3

I heard Pythagoras's this saying in Korean several times before but I didn't know actual English sentence was "All is number".

Does this 'All' used as a noun? (but some dictionaries don't list noun form meaning)

Just a poetic writing meaning "Everything is number"?

1
  • The original would have been in Ancient Greek, not English. You may be better off trying to locate the Greek text for a better understanding of what he was trying to say than to use a translation of a translation.
    – Chenmunka
    Mar 6 '15 at 15:46
3

Yes, "All" is used as a noun here. It's a poetic way to say "Everything can be represented by numbers", and it sounds very strange (even incorrect) in modern English. If we were trying to say that today (not in 500BC) we might say "Everything is numerical" or "Everything is quantifiable".

3
  • 1
    Personally, I'd say "Everything is numerical" and "Everything is quantifiable" are both a bit more "poetical, hi-falutin'" than what I think would be more common in ordinary speech - "Numbers are everything". Mar 6 '15 at 16:11
  • True "numbers are everything" is more ordinary. But I was imagining how it might be better translated into modern English as a motto or a slogan for a movement.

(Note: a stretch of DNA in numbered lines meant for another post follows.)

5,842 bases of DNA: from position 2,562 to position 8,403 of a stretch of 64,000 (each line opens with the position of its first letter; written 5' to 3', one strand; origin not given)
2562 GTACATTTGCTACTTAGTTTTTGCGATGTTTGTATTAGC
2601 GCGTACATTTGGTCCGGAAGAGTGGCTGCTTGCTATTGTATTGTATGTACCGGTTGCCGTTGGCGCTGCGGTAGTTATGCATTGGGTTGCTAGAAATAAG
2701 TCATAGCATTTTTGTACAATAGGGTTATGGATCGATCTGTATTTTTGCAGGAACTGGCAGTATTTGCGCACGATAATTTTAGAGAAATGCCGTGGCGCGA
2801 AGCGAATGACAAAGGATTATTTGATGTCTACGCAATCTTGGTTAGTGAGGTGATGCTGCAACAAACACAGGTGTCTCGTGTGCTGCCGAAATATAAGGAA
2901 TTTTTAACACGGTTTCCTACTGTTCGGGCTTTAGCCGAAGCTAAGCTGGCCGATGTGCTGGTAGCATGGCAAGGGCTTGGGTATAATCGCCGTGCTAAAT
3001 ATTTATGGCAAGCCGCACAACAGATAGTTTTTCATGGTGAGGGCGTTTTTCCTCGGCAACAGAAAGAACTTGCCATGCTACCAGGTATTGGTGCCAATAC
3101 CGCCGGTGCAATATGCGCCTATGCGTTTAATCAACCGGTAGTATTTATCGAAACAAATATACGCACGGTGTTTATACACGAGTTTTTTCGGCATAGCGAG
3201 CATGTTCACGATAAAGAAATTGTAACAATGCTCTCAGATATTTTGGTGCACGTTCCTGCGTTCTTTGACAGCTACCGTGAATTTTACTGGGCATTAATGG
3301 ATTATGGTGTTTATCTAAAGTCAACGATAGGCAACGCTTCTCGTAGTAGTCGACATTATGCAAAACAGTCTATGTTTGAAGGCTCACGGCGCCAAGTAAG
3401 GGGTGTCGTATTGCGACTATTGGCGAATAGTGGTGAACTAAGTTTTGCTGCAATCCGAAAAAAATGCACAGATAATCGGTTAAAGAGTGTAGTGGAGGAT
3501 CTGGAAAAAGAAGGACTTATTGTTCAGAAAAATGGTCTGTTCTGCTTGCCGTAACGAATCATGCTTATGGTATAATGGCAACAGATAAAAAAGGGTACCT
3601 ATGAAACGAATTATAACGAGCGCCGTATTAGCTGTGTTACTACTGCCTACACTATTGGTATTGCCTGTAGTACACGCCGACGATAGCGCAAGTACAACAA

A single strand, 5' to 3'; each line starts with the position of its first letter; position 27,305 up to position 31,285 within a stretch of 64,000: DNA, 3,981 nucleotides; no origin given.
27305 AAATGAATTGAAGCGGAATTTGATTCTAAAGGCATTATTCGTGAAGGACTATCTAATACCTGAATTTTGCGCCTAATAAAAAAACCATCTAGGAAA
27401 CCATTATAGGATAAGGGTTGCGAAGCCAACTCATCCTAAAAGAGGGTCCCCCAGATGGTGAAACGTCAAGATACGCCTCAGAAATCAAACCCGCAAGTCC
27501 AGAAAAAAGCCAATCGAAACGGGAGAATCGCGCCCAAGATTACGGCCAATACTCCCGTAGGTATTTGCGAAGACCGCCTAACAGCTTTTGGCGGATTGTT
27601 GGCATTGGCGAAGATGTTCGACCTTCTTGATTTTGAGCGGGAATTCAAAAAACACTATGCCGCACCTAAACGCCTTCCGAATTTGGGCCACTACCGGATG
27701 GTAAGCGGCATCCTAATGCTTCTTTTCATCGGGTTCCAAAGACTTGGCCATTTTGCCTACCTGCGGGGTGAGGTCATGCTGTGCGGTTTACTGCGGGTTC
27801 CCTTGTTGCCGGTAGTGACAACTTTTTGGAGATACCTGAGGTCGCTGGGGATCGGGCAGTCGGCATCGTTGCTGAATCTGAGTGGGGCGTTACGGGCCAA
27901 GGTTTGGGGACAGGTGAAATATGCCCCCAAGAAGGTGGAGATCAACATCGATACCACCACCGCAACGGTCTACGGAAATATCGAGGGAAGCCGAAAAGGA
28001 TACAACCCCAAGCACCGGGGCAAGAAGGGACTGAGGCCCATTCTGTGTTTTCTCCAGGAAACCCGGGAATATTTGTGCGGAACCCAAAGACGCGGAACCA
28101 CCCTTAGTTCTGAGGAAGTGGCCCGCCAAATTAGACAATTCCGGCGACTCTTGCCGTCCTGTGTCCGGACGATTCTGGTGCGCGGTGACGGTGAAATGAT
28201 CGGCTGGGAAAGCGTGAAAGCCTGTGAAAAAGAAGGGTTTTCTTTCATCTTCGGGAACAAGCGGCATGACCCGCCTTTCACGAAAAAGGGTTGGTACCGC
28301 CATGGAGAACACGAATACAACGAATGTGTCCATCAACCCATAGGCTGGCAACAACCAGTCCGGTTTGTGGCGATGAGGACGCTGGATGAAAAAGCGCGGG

– msulis
    Mar 6 '15 at 16:24
  • 1
    With apologies to Red Sanders, it might be translated like this: "Numbers aren't everything - they are the only thing."
    – Adam
    Mar 6 '15 at 16:59
1

"all" + noun is a quantifying adjective, and "all" without noun is an indefinite pronoun, but it is no noun. "all" can also be used as adverb as in "all wet".

4
  • 2
    "All Is Lost! We are undone!". If it looks, walks, and quacks like a noun, and serves as the subject of a verb like a noun, my inclination would be to say it is a noun. Mar 6 '15 at 16:33
  • @FumbleFingers CGEL calls it a fused-head determiner, meaning an ordinary determiner which has merged with the (unspecified) nominal which it determines. Mar 6 '15 at 16:37
  • @StoneyB: Ah well. You (or someone like John Lawler) would probably tell me that I'm being simplistic if I understand NP as meaning noun (expressed in one or more words). But I infer from NPs that lack a head noun are entirely restricted to cases analysed by CGEL as function fusion of Head with Determiner or Modifier that all in this context is an NP (and therefore a "noun") even if it can also be more accurately identified as a specific named subcategory thereof. Mar 6 '15 at 17:07
  • 1
    With apologies… but my head is now telling me that the answer to the question, "What's inside that delicious-looking spring roll?" …is... "All is duck" Mar 6 '15 at 18:17

You must log in to answer this question.

Not the answer you're looking for? Browse other questions tagged .